retail banking activities. The new rules have slowed the growth of retail lending and reduced fee income for many banks.
The central bank has introduced a new framework for liquidity risk measurement based on Basel III standards. The Liquidity Coverage Ratio was introduced on 1 January 2012, with a 50 per cent compliance rising to 100 per cent by 1 January 2015 in line with Basel III. The central bank has also introduced other new minimum ratios. The new liquidity rules are expected to pose a challenge to some of the banks. The rules encourage UAE banks to raise retail deposits and relationship-based long-term wholesale funds, and to reduce dependence on interbank and short-term wholesale funds.
Customer deposits, capital and medium-term borrowing are principal sources of funding for UAE banks. The net loans to customer deposits ratio of most of the banks in the UAE are typically high. This is partly due to the banking sector’s large capital base and the fact that the larger banks also have access to medium- and long- term borrowings from the regional and international markets.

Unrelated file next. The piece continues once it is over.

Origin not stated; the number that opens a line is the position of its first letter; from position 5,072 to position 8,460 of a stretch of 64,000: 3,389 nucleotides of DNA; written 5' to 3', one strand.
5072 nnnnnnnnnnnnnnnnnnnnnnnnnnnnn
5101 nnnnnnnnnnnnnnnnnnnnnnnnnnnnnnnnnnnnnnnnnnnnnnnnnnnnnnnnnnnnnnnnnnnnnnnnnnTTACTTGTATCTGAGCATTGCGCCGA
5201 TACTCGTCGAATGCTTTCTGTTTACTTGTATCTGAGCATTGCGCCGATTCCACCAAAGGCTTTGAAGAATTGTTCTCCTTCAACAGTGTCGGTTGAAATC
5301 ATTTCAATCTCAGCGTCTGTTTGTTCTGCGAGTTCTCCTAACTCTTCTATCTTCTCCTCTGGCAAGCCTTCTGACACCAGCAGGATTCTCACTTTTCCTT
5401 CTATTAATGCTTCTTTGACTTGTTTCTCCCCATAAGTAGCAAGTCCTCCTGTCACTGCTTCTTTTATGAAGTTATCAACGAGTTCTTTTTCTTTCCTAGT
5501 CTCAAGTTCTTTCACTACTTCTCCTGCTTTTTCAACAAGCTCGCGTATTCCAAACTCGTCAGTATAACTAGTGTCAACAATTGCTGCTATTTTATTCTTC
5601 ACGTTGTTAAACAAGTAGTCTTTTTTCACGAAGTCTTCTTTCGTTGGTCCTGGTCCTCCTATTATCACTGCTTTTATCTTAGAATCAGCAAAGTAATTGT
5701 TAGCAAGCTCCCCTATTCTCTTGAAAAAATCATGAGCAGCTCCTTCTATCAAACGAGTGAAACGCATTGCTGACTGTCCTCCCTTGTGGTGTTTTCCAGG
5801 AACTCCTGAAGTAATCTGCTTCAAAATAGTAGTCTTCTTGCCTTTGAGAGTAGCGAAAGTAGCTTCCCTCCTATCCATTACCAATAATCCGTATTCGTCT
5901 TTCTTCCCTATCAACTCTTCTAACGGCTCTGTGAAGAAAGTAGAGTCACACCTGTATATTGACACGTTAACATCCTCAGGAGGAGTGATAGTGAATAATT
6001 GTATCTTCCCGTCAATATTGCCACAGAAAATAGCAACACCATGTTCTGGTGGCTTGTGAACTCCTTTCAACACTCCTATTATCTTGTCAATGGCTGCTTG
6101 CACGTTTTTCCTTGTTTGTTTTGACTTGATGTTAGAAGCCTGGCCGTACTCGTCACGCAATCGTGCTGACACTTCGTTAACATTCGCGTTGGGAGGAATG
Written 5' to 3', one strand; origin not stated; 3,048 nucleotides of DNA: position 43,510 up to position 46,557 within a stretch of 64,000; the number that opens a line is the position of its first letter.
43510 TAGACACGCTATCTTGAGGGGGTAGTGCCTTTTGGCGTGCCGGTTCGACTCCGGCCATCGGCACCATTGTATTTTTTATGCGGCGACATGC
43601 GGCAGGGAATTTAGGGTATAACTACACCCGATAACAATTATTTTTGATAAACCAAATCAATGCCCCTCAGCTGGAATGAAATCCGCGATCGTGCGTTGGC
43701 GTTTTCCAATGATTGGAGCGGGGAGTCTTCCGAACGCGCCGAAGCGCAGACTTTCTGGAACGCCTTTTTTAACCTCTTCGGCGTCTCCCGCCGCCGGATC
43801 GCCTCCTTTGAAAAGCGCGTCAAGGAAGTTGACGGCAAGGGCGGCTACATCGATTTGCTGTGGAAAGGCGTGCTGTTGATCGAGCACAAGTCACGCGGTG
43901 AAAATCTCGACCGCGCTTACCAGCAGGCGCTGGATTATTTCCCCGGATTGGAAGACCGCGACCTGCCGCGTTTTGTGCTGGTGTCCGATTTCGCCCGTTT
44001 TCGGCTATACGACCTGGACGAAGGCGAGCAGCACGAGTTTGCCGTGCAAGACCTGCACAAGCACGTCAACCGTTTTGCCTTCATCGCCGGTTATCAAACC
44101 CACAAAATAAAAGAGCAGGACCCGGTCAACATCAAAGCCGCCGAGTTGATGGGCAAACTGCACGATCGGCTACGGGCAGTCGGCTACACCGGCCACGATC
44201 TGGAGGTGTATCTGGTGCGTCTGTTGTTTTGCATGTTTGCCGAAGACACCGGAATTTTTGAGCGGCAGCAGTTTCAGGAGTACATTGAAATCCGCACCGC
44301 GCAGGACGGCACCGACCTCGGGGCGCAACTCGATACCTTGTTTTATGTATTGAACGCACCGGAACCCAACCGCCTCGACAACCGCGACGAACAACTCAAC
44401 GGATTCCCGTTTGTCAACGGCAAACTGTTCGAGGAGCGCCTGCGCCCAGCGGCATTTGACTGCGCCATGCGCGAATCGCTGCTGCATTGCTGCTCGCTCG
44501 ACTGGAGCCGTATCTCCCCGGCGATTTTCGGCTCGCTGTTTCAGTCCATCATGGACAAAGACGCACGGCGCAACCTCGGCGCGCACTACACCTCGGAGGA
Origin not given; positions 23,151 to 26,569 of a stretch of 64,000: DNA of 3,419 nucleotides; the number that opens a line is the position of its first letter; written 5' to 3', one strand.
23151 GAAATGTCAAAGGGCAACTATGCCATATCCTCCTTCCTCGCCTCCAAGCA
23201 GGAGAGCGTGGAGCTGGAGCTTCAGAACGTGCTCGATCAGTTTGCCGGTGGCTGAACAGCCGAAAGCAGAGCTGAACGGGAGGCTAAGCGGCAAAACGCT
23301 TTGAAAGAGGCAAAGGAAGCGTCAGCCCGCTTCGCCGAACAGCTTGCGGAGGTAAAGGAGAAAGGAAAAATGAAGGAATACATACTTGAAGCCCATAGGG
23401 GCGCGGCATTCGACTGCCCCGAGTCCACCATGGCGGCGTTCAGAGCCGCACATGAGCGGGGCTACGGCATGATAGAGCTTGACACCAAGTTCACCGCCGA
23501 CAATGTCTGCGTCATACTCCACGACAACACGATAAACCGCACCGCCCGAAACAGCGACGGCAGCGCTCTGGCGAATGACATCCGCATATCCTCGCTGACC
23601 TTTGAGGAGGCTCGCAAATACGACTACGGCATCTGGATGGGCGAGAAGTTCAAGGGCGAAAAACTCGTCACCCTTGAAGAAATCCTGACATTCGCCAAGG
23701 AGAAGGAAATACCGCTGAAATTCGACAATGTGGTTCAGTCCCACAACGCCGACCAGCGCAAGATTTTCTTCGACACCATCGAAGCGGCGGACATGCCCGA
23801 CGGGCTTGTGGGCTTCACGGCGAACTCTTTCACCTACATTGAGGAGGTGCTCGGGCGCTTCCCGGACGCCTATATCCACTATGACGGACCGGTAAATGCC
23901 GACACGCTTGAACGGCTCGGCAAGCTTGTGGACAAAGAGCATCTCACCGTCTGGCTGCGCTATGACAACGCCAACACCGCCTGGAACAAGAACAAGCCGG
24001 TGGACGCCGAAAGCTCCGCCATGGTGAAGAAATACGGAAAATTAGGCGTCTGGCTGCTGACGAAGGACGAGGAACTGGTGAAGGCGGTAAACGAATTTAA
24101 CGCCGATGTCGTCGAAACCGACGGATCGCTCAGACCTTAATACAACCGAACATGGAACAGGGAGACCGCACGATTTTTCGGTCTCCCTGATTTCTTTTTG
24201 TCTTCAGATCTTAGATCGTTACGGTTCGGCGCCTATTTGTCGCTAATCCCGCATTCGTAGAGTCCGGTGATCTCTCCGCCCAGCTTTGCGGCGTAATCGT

The UAE’s largest bank, Emirates NBD (ENBD) produced steady results for the third quarter of 2012 with net profit for the quarter of Dhs640 million, broadly stable compared to both Q1 and Q2 2012. Although ENBD experienced loan spread compression during the previous quarter, the bank was able to reverse the trend in the third quarter through active Asset Liability Management. In addition, ENBD has continued to focus on cost optimisation, with the level of operating costs in Q3 Dhs150 million below the cost base of Q4 2011.
Impaired loan formation was modest during the quarter but the bank has continued to boost provisions to improve overall coverage ratio. In addition, similar to the previous two quarters of 2012, there was no need to take any further write-downs on either associates or investment properties.